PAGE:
By Lee Zohlman, USA Triathlon Elite Level Coach and former recreational triathlete
I was not the best triathlete. It’s taken me some time to formulate the following thoughts and put them down on paper. Oh, just over two years I would say. This article is a hodge podge of my own personal training experiences and my coaching philosophies and I truly wish I could separate the two but I just can’t. I wanted to get down some, not all, of the elements which helped me improve to help others make speed for themselves.
There were many faster athletes than me every year for the eighteen years I competed. There were faster swimmers that made my arms feel like they’d fall off when I raced them. I remember some unreal cyclists who just were relentless in their hammering. And runners? Well, I never was a natural runner and there were boys that blew by me like the wind. But on those few days when I was able to put all the pieces together I won and it felt great. They weren’t flukes and they required hours upon hours of what I call the three pillars of high performance: Planning, training and executing. Hell, I never even qualified to get my Professional license but there were races where I did win or get on the podium overall. Overall! The vast majority of the close to a million endurance athletes in the US will never win overall. After the seasons of seeing podiums in the Age Group divisions I looked at aiming for the overall in larger races. These were well known races with 700 plus athletes. There weren’t many of those wins and podiums but it is special to think that on those days I executed better than anyone else. The following are the KEY components I attribute to these performances. Some are equipment related while others are training related.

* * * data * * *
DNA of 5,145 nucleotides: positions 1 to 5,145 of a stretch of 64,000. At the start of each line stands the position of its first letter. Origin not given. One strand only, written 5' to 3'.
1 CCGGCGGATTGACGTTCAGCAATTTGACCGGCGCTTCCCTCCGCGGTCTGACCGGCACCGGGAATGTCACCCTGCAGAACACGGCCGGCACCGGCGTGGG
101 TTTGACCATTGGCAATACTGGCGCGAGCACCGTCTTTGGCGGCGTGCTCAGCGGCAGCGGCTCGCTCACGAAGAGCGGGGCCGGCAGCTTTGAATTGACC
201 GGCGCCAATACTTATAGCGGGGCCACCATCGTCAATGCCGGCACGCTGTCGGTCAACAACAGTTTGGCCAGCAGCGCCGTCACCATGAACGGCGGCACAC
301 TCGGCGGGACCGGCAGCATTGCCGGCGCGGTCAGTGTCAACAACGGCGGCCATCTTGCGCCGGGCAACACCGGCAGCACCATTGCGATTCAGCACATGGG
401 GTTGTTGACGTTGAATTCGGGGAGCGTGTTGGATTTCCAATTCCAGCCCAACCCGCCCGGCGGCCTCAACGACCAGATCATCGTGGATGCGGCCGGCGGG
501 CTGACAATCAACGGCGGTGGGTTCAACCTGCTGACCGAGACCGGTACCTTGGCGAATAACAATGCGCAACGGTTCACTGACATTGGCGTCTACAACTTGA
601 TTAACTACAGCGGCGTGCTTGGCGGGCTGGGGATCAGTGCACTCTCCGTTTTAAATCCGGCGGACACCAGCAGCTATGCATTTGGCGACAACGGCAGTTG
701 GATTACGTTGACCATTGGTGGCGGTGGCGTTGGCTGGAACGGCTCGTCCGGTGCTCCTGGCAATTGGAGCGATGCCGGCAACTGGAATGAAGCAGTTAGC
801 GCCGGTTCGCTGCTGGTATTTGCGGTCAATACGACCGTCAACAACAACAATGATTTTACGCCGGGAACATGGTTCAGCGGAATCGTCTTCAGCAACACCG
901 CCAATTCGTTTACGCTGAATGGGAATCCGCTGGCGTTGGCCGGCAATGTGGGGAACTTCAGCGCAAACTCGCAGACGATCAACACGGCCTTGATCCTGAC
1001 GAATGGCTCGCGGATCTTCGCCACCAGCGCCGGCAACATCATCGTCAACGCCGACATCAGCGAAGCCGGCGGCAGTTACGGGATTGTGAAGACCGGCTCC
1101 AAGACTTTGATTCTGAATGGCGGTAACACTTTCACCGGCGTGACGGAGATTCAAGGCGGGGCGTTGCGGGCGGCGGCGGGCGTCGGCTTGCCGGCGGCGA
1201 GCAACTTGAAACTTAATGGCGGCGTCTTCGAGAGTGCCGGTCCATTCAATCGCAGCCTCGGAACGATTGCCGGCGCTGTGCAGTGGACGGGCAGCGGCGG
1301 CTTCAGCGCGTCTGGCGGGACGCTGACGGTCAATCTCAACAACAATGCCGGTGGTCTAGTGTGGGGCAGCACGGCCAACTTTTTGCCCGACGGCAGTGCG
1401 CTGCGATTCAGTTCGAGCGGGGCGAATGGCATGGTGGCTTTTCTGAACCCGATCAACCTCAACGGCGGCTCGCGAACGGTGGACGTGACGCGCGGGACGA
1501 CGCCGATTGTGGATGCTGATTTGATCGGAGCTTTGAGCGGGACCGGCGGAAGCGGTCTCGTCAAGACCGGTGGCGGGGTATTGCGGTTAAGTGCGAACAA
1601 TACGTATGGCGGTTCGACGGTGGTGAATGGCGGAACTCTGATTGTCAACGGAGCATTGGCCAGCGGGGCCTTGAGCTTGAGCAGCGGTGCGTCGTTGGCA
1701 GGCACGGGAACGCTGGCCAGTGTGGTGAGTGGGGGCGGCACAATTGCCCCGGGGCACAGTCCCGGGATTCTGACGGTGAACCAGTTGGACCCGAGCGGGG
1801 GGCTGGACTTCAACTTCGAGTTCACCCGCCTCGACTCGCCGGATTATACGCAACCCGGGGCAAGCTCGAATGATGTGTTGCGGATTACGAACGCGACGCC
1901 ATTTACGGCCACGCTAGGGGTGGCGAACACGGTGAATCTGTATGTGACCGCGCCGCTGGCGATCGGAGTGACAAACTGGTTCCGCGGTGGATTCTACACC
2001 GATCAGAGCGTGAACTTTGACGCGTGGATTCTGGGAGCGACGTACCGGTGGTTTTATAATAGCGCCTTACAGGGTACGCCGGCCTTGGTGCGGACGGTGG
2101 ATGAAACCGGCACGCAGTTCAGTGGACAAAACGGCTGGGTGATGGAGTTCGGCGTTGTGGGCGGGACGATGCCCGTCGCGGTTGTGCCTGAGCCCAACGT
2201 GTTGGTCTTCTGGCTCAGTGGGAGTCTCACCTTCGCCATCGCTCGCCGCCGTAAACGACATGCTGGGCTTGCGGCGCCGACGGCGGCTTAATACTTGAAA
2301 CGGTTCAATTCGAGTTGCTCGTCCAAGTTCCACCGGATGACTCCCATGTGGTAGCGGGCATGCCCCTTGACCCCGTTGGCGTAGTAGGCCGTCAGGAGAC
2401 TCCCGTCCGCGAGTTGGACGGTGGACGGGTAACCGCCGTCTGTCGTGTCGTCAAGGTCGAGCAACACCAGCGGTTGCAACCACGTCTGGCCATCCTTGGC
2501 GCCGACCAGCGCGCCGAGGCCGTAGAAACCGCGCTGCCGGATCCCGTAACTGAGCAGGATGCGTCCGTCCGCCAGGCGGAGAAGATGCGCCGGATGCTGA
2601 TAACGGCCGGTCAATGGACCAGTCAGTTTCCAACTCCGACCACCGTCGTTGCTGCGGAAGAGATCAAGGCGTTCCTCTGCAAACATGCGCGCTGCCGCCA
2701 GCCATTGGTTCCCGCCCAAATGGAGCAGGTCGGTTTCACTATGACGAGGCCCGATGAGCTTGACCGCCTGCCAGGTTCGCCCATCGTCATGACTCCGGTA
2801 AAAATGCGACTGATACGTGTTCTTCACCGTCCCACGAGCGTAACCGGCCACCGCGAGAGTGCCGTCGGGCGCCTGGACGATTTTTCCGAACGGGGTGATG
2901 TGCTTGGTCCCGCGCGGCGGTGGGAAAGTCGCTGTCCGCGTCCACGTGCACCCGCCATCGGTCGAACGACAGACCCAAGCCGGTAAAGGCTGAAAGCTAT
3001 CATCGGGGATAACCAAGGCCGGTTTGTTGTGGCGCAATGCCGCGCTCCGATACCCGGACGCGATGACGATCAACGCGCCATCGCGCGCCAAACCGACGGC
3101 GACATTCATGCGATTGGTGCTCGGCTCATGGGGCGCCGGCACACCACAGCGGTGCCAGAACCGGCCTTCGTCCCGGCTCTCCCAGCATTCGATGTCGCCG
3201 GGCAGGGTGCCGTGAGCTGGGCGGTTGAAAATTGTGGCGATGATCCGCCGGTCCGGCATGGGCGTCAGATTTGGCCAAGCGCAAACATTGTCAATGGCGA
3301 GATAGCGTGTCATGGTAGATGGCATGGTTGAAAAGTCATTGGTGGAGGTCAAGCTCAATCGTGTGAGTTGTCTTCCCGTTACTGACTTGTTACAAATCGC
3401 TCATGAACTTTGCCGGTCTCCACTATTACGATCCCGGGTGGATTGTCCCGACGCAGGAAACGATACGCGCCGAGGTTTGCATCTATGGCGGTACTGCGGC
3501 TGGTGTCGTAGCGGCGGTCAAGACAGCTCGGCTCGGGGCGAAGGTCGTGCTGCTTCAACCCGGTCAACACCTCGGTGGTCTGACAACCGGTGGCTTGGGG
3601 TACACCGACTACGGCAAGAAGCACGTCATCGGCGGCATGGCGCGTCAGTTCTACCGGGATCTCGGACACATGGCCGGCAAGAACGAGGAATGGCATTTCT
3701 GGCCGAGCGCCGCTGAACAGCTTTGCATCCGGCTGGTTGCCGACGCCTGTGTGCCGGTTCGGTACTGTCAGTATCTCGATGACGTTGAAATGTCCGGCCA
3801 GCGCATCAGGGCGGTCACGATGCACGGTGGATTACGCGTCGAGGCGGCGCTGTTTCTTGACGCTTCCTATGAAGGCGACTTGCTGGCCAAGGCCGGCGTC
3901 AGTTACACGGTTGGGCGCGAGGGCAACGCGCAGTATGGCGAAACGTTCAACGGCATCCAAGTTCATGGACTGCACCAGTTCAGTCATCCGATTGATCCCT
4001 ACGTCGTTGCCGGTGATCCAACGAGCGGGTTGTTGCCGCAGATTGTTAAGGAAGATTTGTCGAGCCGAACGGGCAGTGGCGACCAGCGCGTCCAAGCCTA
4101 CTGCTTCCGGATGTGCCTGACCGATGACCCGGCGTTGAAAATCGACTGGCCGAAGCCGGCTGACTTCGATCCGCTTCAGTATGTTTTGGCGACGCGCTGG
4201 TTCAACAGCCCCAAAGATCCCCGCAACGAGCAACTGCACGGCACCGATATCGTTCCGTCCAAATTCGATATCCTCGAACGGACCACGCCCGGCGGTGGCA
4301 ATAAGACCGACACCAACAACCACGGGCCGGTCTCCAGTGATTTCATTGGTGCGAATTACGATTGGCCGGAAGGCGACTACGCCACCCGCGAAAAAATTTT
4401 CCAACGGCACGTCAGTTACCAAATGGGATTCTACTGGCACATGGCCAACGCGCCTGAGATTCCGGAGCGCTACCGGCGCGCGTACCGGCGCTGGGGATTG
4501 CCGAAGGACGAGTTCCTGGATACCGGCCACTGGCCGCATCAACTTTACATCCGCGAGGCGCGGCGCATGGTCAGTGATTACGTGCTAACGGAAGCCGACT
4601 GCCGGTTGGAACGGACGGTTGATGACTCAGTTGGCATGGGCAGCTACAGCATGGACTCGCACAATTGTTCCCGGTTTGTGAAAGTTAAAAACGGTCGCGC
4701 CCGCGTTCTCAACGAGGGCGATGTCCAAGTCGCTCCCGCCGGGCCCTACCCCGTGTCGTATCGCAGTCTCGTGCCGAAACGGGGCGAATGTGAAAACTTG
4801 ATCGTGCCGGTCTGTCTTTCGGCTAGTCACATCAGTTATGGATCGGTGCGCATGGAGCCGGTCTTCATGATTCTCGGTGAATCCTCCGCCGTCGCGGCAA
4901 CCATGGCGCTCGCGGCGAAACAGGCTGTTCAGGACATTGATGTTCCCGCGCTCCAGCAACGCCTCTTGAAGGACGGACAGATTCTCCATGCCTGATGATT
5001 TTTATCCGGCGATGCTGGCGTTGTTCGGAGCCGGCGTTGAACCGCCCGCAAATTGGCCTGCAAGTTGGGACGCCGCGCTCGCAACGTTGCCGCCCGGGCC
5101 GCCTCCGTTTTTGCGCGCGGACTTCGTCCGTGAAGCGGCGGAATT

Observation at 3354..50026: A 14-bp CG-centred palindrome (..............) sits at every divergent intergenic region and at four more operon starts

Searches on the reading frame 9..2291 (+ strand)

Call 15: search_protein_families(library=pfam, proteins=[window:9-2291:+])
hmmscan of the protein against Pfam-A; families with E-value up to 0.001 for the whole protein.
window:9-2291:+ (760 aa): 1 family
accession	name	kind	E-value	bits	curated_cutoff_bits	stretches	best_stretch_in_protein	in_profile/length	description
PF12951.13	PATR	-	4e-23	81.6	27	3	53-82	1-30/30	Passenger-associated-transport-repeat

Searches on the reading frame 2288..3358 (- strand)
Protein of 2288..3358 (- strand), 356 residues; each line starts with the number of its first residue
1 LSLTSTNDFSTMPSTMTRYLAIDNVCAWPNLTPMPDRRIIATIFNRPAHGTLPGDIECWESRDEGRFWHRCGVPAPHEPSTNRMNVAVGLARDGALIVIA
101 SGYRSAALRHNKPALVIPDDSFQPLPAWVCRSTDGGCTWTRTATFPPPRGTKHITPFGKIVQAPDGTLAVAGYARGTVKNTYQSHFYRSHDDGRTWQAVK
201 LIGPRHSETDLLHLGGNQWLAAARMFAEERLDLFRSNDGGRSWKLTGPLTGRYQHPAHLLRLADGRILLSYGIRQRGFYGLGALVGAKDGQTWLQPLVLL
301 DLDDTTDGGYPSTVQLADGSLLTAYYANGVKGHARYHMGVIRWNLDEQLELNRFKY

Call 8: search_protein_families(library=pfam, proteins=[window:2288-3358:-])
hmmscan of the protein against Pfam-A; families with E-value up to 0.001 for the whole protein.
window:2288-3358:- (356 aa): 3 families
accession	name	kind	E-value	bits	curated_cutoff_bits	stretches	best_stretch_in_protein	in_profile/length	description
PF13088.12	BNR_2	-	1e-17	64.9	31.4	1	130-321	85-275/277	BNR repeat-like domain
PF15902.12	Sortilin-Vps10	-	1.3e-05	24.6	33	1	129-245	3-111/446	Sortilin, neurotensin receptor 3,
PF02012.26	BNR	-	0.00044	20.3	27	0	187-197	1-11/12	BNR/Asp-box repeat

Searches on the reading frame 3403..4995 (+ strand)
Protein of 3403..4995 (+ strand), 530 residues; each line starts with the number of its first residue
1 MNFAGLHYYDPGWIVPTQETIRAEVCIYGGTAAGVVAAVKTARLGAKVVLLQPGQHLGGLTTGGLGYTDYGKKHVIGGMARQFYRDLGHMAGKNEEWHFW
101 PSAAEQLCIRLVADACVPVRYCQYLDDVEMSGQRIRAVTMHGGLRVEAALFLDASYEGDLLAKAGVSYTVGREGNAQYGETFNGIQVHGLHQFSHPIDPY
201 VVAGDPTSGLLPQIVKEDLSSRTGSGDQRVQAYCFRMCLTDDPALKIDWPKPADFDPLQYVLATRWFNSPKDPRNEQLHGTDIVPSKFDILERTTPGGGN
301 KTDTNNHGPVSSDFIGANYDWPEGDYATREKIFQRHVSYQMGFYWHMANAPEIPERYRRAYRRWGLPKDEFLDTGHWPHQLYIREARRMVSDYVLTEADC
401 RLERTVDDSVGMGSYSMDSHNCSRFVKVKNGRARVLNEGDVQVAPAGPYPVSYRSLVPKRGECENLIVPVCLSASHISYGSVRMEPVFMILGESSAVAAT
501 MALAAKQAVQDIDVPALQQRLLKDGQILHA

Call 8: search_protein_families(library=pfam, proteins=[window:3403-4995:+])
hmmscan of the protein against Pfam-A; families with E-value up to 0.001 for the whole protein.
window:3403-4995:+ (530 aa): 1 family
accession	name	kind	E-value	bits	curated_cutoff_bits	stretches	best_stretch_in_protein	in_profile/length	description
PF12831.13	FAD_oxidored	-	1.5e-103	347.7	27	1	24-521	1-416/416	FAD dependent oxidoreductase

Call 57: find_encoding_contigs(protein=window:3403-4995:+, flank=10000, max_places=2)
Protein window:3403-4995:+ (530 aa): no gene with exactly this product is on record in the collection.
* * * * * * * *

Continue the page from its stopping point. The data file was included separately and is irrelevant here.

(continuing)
I’m a coach so I know the value of having a coach and every season which I wanted to do well I hired the smartest coach I could find. I had some great coaches but they were great in different ways. One could program average workouts but could motivate me to conquer the world with one word while another gave me the smartest*, most intense sessions I’d ever seen or done. The planning was vital and having smart sessions was the backbone of the training. The quality and timing of the training sessions are by far the most important aspects to reaching any level of performance. Planning and executing makes speed.
Pumping up the Swim